Gunnison Gorge near Montrose Offers Beautiful Landscapes and Healthy Activities Year-Round
The Gunnison River Carries Snowmelt in the Spring
Gunnison Gorge was made a National Conservation Area in 1999 and has since enjoyed the development of its trails, pathways, recreation areas, and other amenities. Almost 60,000 acres now hold numerous activities that the public uses while enjoying the great outdoors near Montrose.
The Gunnison River's unusual trapping occurs because of the different layers of volcanic rock, hardened ash, and sedimentary stone. Although lava seems hard, it is very brittle. It is possible for intense water pressure, like what the Gunnison River produces, to wear it away over time. There are many activities that tourists and residents both enjoy in this area:
- Black Canyon reflects this, with its black rock striated with rose-colored bands, although some of the colors come from the lichens covering the sheer cliff walls. Because of the vertical walls and the deep black of the surroundings, stargazing has become a significant activity.
- River rafting, either over smooth areas or across whitewater sections, gives enthusiasts a tremendous workout.
- Camping activities using tents, campers, or RVs provide families, groups, and couples opportunities to gain a deeper appreciation for our Nation's pioneers and explorers.
- Bicycling, combined with camping or only for the day, lets people unwind while relaxingly exercising, going at your own pace, challenging yourself, or traveling slow enough to take in all the area's beauty.
- More adventurous visitors enjoy tougher highlights, such as rock climbing and hiking across rougher terrain. Always inform someone where you plan to be and stick to your itinerary.
- Fishing, swimming, boating, and picnicking are activities that many take part in during the warmer months. Ice fishing, snowshoe hiking, and cross-country skiing fill winter days.
Because the Gunnison National Park falls under the administration of the National Parks Service and the Bureau of Land Management manages the Black Canyon National Conservation Area, with both falling under the Department of the Interior, these areas are always open to the public. Passes are inexpensive and often valid for a week's worth of activities, letting groups, families, and individuals plan for extended activities instead of only a weekend's worth of fun. While the offices might close for holidays, visitors do not need to leave during such times.
Leave No Trace
Legislation forbids fireworks and glass bottles in these areas, as well as any illegal drugs. Other rules include essential but thorough cleaning of your site and surroundings after your stay and leaving no trace.
Flooding seems to wash everything clean, although this is rarely the case. The garbage from campsites, hiking excursions, and other activities all too easily find its way downstream, often blown into the Gunnison River by even small gusts of wind. As it travels, it affects wildlife and accumulates.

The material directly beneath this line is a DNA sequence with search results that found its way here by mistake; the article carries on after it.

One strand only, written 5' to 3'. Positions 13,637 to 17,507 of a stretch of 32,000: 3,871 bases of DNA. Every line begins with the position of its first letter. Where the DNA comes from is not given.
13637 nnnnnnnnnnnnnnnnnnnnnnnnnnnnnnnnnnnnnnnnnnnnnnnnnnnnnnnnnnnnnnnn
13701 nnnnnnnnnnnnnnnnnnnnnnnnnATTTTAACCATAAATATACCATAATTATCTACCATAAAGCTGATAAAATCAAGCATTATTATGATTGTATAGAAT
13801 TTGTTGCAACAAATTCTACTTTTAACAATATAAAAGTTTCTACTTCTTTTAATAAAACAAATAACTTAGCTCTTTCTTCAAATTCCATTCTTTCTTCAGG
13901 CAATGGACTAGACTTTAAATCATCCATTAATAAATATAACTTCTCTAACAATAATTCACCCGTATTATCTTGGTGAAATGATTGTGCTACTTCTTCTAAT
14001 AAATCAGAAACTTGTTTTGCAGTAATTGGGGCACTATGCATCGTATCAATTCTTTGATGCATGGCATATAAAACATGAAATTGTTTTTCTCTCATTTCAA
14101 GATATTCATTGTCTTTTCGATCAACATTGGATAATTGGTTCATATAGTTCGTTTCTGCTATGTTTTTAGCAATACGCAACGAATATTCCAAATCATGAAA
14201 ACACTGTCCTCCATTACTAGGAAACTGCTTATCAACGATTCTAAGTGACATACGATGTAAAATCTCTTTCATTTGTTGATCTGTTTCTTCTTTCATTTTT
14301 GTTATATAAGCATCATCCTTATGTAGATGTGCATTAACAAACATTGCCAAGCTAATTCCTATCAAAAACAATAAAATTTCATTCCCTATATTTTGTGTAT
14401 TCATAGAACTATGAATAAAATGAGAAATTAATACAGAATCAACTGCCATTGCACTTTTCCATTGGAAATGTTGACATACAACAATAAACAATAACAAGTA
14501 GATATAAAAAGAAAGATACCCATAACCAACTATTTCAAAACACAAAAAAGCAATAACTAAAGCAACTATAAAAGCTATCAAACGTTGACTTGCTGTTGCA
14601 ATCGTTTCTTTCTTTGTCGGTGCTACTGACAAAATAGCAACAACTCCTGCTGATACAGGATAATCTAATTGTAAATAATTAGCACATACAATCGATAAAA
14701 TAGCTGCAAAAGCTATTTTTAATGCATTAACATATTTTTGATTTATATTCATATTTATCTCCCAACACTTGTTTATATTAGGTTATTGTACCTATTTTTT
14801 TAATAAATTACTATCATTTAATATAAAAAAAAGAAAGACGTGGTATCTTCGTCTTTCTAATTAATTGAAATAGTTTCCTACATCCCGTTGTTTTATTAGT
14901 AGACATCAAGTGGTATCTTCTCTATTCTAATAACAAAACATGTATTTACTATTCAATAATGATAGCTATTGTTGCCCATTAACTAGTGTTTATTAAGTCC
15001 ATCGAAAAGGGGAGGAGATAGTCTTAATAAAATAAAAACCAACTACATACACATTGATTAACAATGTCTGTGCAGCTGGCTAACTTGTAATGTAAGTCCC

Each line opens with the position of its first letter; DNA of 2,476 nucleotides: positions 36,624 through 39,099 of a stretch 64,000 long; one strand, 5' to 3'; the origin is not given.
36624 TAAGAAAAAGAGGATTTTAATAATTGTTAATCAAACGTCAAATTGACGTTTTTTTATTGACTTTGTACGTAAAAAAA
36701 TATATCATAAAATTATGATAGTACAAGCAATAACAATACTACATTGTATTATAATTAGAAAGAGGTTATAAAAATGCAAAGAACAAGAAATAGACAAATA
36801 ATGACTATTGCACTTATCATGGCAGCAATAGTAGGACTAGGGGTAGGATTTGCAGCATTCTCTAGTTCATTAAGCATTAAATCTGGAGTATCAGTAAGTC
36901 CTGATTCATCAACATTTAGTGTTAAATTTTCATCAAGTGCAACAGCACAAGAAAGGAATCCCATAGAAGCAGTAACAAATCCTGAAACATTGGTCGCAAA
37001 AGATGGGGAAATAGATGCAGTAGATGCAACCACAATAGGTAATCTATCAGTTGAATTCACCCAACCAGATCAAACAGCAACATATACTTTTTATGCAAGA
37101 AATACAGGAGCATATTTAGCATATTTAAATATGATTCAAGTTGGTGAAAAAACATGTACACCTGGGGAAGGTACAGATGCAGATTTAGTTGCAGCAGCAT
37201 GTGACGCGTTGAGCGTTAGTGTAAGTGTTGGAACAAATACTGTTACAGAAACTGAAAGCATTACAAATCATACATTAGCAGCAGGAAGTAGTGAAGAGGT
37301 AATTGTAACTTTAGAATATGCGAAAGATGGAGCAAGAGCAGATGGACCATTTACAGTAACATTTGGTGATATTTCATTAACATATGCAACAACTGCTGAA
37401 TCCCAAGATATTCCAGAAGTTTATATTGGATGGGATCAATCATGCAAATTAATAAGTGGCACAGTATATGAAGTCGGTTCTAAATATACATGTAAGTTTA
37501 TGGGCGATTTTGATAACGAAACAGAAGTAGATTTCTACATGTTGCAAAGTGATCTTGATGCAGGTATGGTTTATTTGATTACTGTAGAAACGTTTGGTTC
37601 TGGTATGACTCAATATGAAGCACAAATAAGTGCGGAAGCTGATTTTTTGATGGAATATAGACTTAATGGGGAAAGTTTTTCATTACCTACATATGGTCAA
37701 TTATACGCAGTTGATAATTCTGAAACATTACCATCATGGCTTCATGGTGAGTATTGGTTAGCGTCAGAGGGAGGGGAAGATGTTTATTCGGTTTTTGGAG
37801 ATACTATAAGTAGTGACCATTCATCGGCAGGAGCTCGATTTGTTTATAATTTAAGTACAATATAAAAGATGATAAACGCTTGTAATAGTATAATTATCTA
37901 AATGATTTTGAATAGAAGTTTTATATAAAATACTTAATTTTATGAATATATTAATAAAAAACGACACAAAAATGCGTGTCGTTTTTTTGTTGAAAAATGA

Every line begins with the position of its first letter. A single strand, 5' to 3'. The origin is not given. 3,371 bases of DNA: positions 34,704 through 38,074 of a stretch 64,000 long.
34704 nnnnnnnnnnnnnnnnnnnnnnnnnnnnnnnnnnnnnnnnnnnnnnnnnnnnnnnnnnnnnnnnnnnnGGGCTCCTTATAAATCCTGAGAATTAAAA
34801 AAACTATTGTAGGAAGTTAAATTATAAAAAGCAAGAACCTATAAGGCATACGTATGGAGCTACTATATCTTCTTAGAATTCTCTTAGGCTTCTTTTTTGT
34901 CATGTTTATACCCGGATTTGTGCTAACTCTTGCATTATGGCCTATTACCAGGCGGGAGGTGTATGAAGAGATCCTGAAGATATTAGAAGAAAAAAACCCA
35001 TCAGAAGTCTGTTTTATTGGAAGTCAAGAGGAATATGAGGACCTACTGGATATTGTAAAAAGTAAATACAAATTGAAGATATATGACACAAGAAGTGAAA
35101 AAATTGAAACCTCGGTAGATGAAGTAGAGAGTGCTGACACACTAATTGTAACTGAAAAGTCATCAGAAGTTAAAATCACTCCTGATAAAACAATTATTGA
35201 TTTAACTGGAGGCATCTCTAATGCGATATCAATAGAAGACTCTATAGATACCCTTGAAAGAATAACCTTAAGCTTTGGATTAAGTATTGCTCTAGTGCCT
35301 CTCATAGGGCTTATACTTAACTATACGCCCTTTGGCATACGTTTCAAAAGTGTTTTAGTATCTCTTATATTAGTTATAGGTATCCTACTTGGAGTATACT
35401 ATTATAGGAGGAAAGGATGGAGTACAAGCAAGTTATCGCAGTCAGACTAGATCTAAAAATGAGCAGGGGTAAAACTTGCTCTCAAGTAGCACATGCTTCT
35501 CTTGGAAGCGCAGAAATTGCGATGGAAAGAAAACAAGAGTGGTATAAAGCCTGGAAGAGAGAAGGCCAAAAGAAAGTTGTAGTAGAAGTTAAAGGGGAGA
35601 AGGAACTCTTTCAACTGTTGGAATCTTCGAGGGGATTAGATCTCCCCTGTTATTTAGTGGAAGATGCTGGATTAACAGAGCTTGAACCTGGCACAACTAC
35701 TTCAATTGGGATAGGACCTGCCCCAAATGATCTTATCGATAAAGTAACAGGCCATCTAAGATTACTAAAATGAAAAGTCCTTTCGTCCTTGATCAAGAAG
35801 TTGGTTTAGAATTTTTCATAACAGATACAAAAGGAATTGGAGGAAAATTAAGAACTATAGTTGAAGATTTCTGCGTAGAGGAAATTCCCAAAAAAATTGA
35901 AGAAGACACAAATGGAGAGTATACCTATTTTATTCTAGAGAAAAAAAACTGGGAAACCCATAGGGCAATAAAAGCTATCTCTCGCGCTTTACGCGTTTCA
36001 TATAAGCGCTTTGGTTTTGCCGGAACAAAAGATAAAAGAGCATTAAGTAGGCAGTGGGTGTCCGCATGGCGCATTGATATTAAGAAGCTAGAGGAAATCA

Before leaving, your area should look much as it did when you arrived. For help in doing this, you can ask someone at the gate when you arrive.
Have Respect for the Inhabitants in the Area
Many different species of animals live in the wilderness around Montrose. While encounters are rare with the more dangerous bobcat, keeping your more-enticing food in your vehicle or bringing along only canned goods decreases the risk of problems.
Both the golden eagle and our country's beautiful bald eagle reside here. There are strictly enforced regulations about bald eagles, including feathers found on the ground. The main thing is never to disturb these majestic birds, including any feathers you come across. You should immediately report any injured birds that you discover to a game warden or other authority. If you can take video or photos, that can help in locating the injured eagle more quickly.
Smaller canines, namely foxes and coyotes, are numerous and feed on the many rodents (field mice, squirrels, and rabbits) found across the terrain. These animals are easily scared away and should not bother you.
All of these and other animals give people perfect photographic opportunities because they are in their natural environment. Please do not disturb them or their young, especially in the Spring.
SERVPRO is Nearby, Across Our Mountainous Terrain, when Snowmelt gets out of Hand
Flooding from snowmelt can happen any time after the first snowfall. While flooding is much more likely to occur in the Spring, storms within or nearby Montrose areas during the winter can bring warmer rain. Because of frozen snow and ice layers on the ground, this rain cannot always follow the normal pathways that prevent flooding. Any accumulation of water on the terrain can raise streams and creeks above their banks.
This warmer rain also melts a significant amount of ice and snow from the ground and frozen bodies of water and rooftops. Snowbanks can force melted snow and ice from your roof toward your home. SERVPRO recommends shoveling sidewalks and walkways in a manner that allows for the drainage of such water, rendering houses and businesses protected adequately from flooding.
When you notice your efforts need a push in the right direction to protect your property, you can rely on SERVPRO to efficiently get things set up.
- We have the equipment to pump out standing water and extract small amounts that leave floors damp,
- We can mitigate existing damage to structural components, and
- Our equipment is designed to dry your property's interior efficiently while simultaneously monitoring progress.
Call us, SERVPRO of Montrose / Telluride, at (970) 240-6970 after flooding from snowmelt, storms, or other sources create havoc in your life.